“We encourage Democrats on the Hill to come back, as Secretary Mnuchin has said he’s willing to review any proposal because the American people deserve better than the games and partisanship they’ve seen from Nancy Pelosi, Chuck Schumer, and their Democrat colleagues,” said McEnany.

When asked if the President will provide aid for state and local governments, given that they are now expected to pay for a quarter of the National Party systems and a quarter of the unemployment insurance, McEnany suggested that Trump will be discriminatory in which states receive aid.

“The President’s always been clear here that he wants to support state and local governments, but only for COVID related matters and he doesn’t want to bail out blue states that had structural problems long before this,” she said.

McEnany defends legality of Trump’s executive orders

Trump’s four executive orders, bypassing Congress, set off a flurry of concerns from those who questioned the legality of his action. Democratic leaders condemned his decision as “unconstitutional” and “unworkable.”

On Sunday, in an interview with Fox News’ Chris Wallace, Pelosi said “The president’s meager, weak and unconstitutional actions further demand that we have an agreement.”

Schumer said on ABC, “Unfortunately, the president’s executive orders described in one word could be paltry… In three words: unworkable, weak and far too narrow.”

Trump’s decision also drew backlash from Republican Senator Ben Sasse of Nebraska, who said, “The pen-and-phone theory of executive lawmaking is unconstitutional slop.”

“President Obama did not have the power to unilaterally rewrite immigration law with DACA, and President Trump does not have the power to unilaterally rewrite the payroll tax law. Under the Constitution, that power belongs to the American people acting through their members of Congress,” Sasse continued.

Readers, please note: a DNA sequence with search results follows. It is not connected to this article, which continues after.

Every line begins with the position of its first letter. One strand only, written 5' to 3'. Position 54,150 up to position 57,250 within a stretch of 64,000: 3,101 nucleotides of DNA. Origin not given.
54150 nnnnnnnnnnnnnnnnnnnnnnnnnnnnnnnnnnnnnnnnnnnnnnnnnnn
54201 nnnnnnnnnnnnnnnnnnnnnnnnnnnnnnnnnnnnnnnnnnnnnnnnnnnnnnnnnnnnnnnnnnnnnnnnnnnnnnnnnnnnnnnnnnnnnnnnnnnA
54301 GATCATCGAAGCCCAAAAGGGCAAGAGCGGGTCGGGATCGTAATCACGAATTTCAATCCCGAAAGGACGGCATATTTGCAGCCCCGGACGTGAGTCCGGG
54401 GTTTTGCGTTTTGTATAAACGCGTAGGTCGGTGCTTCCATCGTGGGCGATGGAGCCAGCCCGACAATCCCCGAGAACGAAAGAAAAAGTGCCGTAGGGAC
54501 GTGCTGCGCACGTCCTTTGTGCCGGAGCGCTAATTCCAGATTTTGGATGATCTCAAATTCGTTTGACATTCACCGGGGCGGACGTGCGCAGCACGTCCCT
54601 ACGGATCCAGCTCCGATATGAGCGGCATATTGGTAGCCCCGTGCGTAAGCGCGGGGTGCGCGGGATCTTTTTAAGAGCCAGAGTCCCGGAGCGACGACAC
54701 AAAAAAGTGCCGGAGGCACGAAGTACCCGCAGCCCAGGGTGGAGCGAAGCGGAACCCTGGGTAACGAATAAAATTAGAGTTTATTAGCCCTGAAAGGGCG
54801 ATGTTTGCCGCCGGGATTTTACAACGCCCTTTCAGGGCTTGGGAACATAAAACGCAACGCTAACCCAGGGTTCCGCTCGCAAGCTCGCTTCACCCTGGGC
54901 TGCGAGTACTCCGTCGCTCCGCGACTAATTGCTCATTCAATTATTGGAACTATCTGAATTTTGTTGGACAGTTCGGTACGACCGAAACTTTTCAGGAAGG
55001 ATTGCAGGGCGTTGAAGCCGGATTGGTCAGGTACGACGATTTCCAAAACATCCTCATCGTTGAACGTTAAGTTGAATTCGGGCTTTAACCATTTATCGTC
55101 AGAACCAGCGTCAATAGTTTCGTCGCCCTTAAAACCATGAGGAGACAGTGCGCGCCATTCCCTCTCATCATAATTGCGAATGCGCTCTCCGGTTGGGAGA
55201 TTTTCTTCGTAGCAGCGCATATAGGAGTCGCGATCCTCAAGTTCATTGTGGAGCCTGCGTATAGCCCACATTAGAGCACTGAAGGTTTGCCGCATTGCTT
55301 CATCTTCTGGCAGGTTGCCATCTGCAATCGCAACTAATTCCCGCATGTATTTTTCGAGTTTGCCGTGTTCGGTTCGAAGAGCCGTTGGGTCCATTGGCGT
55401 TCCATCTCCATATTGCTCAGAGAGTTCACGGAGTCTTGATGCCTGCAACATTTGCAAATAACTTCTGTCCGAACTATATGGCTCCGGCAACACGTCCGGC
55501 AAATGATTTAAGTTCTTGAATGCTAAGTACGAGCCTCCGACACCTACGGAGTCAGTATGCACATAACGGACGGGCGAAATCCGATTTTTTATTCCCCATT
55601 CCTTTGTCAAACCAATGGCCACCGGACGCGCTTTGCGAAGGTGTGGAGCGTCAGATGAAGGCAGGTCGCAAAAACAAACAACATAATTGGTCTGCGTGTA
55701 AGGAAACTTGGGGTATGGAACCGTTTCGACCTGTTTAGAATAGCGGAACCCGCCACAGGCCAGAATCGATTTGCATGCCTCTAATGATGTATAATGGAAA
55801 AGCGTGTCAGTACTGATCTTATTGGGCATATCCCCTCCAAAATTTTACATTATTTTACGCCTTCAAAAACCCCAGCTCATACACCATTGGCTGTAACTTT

When asked about the legality of Trump’s executive orders, McEnany had a prepared response. “First I would note that what we are doing is entirely within the executive capacity of the President,” said McEnany.

On student loans, McEnany referred to the Higher Education Relief Opportunities for Student Acts of 2003, of which a subsection authorizes the Secretary to waive or modify provisions of student financial assistance programs to ensure that individuals affected by the National Emergency are not worse off financially.

On unemployment, a clause in the Stafford Act states that the President, after the state applies for it, can provide assistance to people who have been adversely affected by a major disaster. 

On payroll tax authority, 26 USC 7508 authorizes the Treasury Secretary to provide any taxpayer that has been affected by federally declared disaster with an extension of up to a year. McEnany noted that this was used before, when the Secretary extended the individual filing deadline for 2019 taxes from April to July.

Lastly, on evictions, the President only urged officials in HHS to “consider whatever legal authorities they have to protect Americans,” said McEnany. 

Candy Chan is studying History with a focus on War and Revolution at Barnard College. She is currently a staff writer at the Columbia Daily Spectator, covering issues pertaining to Columbia's...